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Hydrologic behaviour and hydraulic properties of a patterned fen in Saskatchewan



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A patterned, partially-treed, fen in the mid-boreal region of central Saskatchewan was the site of renewed hydrological research from 2002 to 2004. Hydraulic conductivity, transmissivity, and storativity were determined through use of a surface loading test, pumping tests, and an enclosed field drainage test. None of these field tests have been previously described in the literature as having been used in peat environments. The combined results of field and laboratory drainage tests were used to obtain a general storativity with water table depth relationship in the upper peat layer. The hydraulic conductivity, measured with slug tests, the loading test, and pumping tests, is high near the surface, declining greatly with depth. These previously untested field methods have the advantage of representing volumes of peat from tenths of a meter to cubic meters. Characterization of the hydrology of the peatland involved year round observations of water table, piezometric head, peat surface elevations, frost depth and peat temperatures. Fluctuations of the water table, and soil moisture changes produce changes in effective stress that lead to volume change in the highly compressible peat. This is particularly important for sites with thick peat deposits. Independent compressibility estimates were as high as 10-5 N/m2 in the upper peat. At three fen sites, changes in peat thickness were estimated from monthly estimates of effective stress change, using year round hydrological observations, and compared to measured annual peat thickness changes. Water table changes causing soil moisture changes, and freeze-thaw processes, explained the majority of peat surface movements.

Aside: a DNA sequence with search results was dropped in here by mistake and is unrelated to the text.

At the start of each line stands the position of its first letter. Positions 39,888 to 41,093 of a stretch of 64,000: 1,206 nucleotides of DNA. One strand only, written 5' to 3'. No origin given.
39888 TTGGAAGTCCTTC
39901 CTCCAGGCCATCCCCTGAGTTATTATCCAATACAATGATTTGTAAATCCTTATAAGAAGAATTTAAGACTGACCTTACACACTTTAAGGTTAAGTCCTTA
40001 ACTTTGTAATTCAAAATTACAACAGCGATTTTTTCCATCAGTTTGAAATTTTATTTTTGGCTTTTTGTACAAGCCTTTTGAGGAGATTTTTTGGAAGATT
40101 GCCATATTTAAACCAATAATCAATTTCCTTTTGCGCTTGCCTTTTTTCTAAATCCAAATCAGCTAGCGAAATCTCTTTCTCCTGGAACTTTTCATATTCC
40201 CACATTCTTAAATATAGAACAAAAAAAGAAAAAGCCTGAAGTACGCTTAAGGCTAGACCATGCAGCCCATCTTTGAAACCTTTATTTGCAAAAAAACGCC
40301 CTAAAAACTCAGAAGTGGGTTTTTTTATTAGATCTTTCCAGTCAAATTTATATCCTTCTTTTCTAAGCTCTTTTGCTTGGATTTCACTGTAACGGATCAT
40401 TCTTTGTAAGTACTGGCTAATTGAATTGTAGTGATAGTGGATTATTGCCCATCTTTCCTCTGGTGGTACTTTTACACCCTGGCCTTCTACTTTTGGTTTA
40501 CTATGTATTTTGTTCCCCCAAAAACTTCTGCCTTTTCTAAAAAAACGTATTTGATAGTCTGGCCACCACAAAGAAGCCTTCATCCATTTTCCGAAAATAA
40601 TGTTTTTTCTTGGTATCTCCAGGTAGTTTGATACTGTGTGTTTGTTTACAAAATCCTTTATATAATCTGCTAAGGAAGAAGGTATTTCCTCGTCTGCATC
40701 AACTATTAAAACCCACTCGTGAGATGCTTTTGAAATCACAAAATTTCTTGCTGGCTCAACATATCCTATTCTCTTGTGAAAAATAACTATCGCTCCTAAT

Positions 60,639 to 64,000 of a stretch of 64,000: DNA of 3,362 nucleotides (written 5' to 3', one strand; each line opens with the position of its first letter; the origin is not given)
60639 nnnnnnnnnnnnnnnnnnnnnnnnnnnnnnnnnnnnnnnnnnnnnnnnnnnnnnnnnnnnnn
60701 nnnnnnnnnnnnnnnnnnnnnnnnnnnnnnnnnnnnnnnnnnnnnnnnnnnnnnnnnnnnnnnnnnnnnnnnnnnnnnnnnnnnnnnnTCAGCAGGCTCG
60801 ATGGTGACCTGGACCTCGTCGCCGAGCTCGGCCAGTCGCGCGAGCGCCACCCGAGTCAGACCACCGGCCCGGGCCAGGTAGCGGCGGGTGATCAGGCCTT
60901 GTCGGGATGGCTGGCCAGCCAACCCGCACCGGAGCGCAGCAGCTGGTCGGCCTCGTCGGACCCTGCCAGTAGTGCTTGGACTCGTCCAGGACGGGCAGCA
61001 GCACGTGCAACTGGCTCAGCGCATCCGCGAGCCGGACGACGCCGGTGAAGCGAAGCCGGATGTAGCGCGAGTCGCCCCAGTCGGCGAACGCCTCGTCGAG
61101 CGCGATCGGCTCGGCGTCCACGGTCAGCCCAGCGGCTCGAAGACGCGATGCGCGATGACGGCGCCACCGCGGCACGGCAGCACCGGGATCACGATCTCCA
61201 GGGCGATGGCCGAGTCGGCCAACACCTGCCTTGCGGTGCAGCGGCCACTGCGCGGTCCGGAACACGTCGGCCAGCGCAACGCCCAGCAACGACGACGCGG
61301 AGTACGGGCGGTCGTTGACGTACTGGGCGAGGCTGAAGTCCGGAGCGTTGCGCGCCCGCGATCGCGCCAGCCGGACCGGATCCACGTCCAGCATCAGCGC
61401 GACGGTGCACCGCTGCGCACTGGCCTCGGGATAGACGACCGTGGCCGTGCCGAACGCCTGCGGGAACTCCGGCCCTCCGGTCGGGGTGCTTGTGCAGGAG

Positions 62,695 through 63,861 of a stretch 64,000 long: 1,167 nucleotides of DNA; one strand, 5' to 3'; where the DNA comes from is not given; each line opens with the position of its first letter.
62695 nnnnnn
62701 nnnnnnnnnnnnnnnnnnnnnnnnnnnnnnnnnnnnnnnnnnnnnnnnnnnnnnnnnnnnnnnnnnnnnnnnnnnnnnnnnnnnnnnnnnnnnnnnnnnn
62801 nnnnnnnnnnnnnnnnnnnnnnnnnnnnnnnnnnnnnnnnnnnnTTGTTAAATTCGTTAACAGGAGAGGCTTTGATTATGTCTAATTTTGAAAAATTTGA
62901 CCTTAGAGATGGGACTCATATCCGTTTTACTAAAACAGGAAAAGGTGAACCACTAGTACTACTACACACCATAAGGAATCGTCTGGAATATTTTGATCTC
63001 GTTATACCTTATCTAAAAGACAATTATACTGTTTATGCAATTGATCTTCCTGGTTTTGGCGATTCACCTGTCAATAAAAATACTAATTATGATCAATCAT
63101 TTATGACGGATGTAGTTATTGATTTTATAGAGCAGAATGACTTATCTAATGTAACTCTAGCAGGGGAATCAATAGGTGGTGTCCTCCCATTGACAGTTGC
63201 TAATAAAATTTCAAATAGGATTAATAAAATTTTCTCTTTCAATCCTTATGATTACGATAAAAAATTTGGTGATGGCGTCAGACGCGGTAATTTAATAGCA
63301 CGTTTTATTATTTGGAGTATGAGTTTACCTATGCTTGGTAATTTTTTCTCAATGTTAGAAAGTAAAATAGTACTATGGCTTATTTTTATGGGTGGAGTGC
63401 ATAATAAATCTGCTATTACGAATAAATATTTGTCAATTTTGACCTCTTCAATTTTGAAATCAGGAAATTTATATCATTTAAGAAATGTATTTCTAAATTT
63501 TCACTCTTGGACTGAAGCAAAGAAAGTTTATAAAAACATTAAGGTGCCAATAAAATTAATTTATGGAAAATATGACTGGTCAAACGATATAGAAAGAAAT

storativity, hydraulic conductivity, pumping tests, transmissivity, hydraulic properties, hydrology, Peat, compressibility, patterned fen



Master of Science (M.Sc.)


Environmental Engineering


Environmental Engineering


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